Elsewhere on the site you can read specific information about what, exactly, a furlong actually is. We will touch on that here out of necessity, but it is worth reading the full article to get a sense of why it is that a sport that exists in the modern day still uses such an antiquated term.
If you’ve ever watched a horse race then you might well find yourself wondering why it is that the measurements used to describe what is going on are so mixed. If you drove to London, for example, you wouldn’t be talking about how many furlongs the journey is.
Races can be relatively short or extremely long, depending on which discipline it is that you’re watching. In flat racing, the events are often short because the horses are bred to run quickly but not for very long.
Conversely, jump racing sees events taking place over a much longer distance, largely because the horses are bred for stamina rather than speed. When describing such races, it is easier to talk about shorter lengths and longer ones depending on the circumstance, rather than fractions of a mile for short distances.
Long Races Need Longer Measurements
When you are describing distances, it is helpful to discuss measurements that your audience is likely to understand. Get in a car in the United Kingdom and you’ll see distances on motorways that are sign-posted in miles, given that that is the long length that British people understand. As a result, when a race is relatively long, announcing the distance in terms of miles is something that most people will understand easily enough. At the very least, a race that is run over four miles is one that the majority of racing fans will at least have some sense of its distance.
The interesting thing about that is that miles aren’t used to describe the distances of races that don’t take place in countries that still use the mile. Look up the Melbourne Cup in Australia and you’ll find that it is run over 3,200 metres, having been reduced from 3.219 kilometres when the country joined the metric system in 1972. Each country will use its own measurement to describe the length of things, with horse races taking the same route. The confusing thing about the UK is the fact that the metric system is used in some instances but imperial units are still used for distances.
Shorter Races Are Clearer With Shorter Measurements
Whilst miles or metres are all well and good for longer races, shorter events tend to be signified by shorter distances. A furlong is an imperial unit that is the equivalent of 660 feet, 220 yards or one eighth of a mile, so it is used when describing shorter races.
After all, imagine the confusion if a race run over seven furlongs was instead described as being over seven-eighths of a mile, say, or 4,620 feet. It would be hard enough for the spectators to understand, let alone for the commentary team to be telling you how long was left of it.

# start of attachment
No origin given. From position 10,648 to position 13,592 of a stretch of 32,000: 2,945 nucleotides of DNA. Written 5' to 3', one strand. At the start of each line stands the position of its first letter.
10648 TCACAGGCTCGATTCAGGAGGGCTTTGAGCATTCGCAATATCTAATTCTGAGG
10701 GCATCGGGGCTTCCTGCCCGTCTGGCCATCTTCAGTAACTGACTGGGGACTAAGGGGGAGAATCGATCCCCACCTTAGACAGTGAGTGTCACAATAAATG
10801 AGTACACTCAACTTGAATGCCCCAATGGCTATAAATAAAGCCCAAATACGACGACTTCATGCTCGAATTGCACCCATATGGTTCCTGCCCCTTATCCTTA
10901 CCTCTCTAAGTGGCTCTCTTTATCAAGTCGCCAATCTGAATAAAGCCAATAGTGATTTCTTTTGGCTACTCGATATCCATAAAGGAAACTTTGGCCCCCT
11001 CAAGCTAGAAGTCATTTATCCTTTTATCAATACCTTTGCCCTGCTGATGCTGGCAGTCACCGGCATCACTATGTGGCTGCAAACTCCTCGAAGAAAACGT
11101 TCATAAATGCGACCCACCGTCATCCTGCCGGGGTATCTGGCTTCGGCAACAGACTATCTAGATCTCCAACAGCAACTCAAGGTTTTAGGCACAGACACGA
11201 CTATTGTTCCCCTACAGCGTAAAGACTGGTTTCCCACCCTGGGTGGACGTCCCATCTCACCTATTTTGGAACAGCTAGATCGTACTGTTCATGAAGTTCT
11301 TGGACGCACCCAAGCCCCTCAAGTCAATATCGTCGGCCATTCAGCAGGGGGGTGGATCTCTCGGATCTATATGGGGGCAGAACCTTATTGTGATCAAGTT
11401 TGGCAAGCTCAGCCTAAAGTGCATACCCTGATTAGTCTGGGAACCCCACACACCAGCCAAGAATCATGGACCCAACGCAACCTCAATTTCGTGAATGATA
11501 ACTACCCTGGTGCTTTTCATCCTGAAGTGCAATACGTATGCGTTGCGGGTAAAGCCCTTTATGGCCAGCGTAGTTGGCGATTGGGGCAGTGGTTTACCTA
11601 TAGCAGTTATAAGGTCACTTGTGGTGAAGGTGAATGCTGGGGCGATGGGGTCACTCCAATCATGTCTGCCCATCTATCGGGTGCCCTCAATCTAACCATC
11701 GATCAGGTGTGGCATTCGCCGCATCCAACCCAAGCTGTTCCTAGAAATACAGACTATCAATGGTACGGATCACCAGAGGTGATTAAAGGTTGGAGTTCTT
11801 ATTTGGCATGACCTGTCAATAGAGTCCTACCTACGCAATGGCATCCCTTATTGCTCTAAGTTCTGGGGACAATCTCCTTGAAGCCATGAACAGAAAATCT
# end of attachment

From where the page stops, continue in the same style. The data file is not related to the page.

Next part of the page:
As a result, horse racing as a sport opts to use the longer measurements of a mile for the longer race distances, converting to furlongs for the shorter runs. When races have even less distance to run, the yard comes into play. This is because racecourses are often not perfect when it comes to the lengths that they offer, meaning that a combination of factors are best used to describe how long an event will last for. Both racegoers and the people involved in watching races enjoy clarity, so shorter distances are used as and when needed.
A furlong is a term that comes from the Old English words of furh and lang, meaning furrow and long. It originally referred to the length of the furrow that would be ploughed into one acre of open field and a ‘furh lang’ was the distance that a team of oxen were able to lough without a rest. Eventually, this was standardised to be precisely 40 rods, or 10 chains. Rods and chains were ancient measurements with a rod being equivalent to five and a half yards and a chain being four rods, or 22 yards. A furh lang, therefore, was about 220 yards.
In the days of the Anglo-Saxons, measurements were used to know how big a field would be, such was the extent that land was the deciding factor in most instances. An acre was 4 x 40 rods, or four rods by one furh lang. As other measurements were introduced, the likes of rods and chains slowly started to disappear from common usage, but the furh lang, which had morphed to become the furlong, continued. Even when the Weights & Measurements Act was introduced in 1985, abolishing its use, it continued to be the distance for horse racing.
The final measurements that is used to describe horse races is that of yards. This is used for the same reason that furlongs are used instead of sections of miles: ease. Knowing that a race is, say, four miles, three furlongs and 20 yards is a simple way of explaining the length of an event without make it an overly confusing set of measurements.
A yard is three foot, or 36 inches, in length. Given the general size of horses, to say nothing of how quickly they run, anything other than a yard would be a somewhat pointless measurement.
Yards, on the other hand, allow a race to be broken down to a specific length without confusing matters too much. It is uncertain exactly where the yard comes from, with some suggesting that it came out of King Henry I’d arm standard, whilst others believe it was from the girth of a person’s waste.
Whatever the etymology of the yard, what we do know is that it is a helpful way of measuring race distances to keep any possible convolution, and the associated confusion that would undoubtedly come with it, to a minimum.